These are some terrific neighbors. There is an open invitation to join them for bonfires, swim in their pool, attend their family parties, watch their fireworks, and stop by for a beer. Mark and Marty are also great for getting me out of messes. They repaired the leaking water line to my icemaker, removed a trapped raccoon, unjammed my garage door after I got it well and truly stuck, buried my 2 road-killed cats, mowed my grass for me when my lawn tractor wasn’t working (not through any fault of mine, you understand), attached the jumper cables to my car (twice) and my lawn tractor (once) when the batteries died (again, not my fault), removed a snake from my dining room and snow from my driveway, fixed a flat on my bicycle, and on one occasion rescued me — and the lawn tractor — from a very bad end (okay, this was my fault).


In return, I offer adult supervision.


I do this because Mark and Marty like to blow stuff up. In their hands, household chemicals aren’t for cleaning. PVC pipe isn’t for plumbing. I’m talking bazookas and pump action rocket launchers here. Tennis balls, sponges, potatoes, paint balls. These items go sailing across my back yard. I’ve seen the flamingos turn their pink plastic heads in astonishment.



Chapter Three

In which Jo observes the game is afoot


Last autumn when I was cleaning up the hosta and fern border, raking dead leaves and removing the flamingos, I got lazy and never took the flamingos indoors. I tossed them in a pile on a concrete pad and left them there. They weathered the mild winter well. Come spring, I was still feelin’ a mite lazy, and I never did get around to putting the flamingos back in the ground. I’d think about it as I was mowing the lawn, but each time I finished, I’d put the tractor away and never walk around back to deal with the flamingos. They just lay in that sad pink pile for all of April, May, and most of June.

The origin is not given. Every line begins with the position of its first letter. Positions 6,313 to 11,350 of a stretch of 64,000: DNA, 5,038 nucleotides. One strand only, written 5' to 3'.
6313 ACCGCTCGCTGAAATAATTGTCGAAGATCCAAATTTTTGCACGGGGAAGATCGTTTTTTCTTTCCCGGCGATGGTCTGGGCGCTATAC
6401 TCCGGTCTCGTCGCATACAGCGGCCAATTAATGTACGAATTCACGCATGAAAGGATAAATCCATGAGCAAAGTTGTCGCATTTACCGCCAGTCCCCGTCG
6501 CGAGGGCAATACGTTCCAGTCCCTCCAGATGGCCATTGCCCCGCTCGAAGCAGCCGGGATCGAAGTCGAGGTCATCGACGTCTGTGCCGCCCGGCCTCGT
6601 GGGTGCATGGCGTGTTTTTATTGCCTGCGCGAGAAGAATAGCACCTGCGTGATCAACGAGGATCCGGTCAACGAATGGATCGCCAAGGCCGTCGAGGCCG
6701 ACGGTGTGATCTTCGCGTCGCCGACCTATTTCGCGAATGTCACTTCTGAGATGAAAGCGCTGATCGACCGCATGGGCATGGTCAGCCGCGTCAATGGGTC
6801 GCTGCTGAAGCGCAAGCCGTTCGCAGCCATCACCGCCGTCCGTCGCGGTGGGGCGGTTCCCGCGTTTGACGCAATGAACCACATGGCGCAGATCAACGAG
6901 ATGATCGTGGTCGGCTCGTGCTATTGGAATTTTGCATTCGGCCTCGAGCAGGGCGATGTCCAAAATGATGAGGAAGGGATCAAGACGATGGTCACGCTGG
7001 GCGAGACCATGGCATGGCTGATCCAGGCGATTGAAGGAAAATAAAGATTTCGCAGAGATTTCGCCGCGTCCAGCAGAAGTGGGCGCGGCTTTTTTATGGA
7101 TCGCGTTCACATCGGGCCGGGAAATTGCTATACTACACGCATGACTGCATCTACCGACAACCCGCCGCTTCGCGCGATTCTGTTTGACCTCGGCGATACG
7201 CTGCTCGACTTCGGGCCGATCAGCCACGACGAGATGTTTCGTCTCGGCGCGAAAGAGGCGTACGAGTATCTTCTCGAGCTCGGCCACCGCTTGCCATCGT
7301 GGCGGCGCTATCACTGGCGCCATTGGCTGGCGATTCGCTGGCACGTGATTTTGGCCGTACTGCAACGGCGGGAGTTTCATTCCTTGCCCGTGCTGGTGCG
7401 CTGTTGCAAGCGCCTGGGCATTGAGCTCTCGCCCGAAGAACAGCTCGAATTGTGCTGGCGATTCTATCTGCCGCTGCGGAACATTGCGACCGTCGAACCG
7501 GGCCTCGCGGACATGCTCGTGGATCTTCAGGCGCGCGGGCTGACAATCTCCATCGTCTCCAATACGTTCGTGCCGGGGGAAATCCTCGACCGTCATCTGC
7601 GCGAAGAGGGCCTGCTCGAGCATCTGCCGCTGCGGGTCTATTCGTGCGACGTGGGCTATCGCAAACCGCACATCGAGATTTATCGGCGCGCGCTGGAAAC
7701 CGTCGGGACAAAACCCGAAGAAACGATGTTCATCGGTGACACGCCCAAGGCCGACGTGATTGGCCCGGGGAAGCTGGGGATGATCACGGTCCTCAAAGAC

Then apparently they had enough.

It was a lovely Sunday morning around 6 a.m., and I was on my way to go bike riding before I started my writing day. As I was coming down the stairs from the bedroom, I caught a flash of pink among the daylilies in my front yard. Uh-oh. My front yard.

Not only was there a flamingo in the daylilies, there were a couple in the driveway, one on the deck, one by the mailbox, several scattered around the yard, one on the back porch swing, one on the fence rail, and the remainder sitting pretty in my flower boxes. Spindly wire legs and all.


There were also signs in the back yard. Ominous warnings like: “You left us alone too long.” “We think as One now.” And “We’re moving into your house.” Yikes!

Chapter Four

In which Jo briefly gets some of her own back


I promptly took four of the flamingos and blocked the end of Mark’s driveway with them. Timing being everything, it was a fortunate turn of events that Mark’s friend was visiting and she had to go to work early that morning. She saw the flamingos and in his words, “Dragged my dead ass out of bed to deal with them.” “Oh,” says I, “then it was all worthwhile.”

A couple of days later, under cover of night, I took those same four flamingos, sans wire legs, and dropped them in Marty and Charly’s pool. That prompted a call from Charly the following evening. “Jo, a terrible thing has happened! Four of your flamingos got loose and drowned in my pool! We couldn’t save them. They’re so cold and hard, they’re just like plastic!” Heh. Heh. Heh.

I did get around to gathering up the flamingos. I staked 6 of them back in the giant hostas and put the rest in the garage. I figured we’d play with the 4 that drowned in Charly’s pool.


Chapter Five

In which Jo announces she’s going to the movies and a plot is hatched


My sister visited at the end of June, and we made plans to go see Superman Returns. I happened to mention this to Charly early in the day. (Mental head slap.) Just before Yvonne and I left, the phone rang. It was Charly. “Oh,” she says, “I didn’t expect to get you. I was just going to leave a message.” She then proceeded to ask me a question that only seemed lame in hindsight. (Head slap. For real.)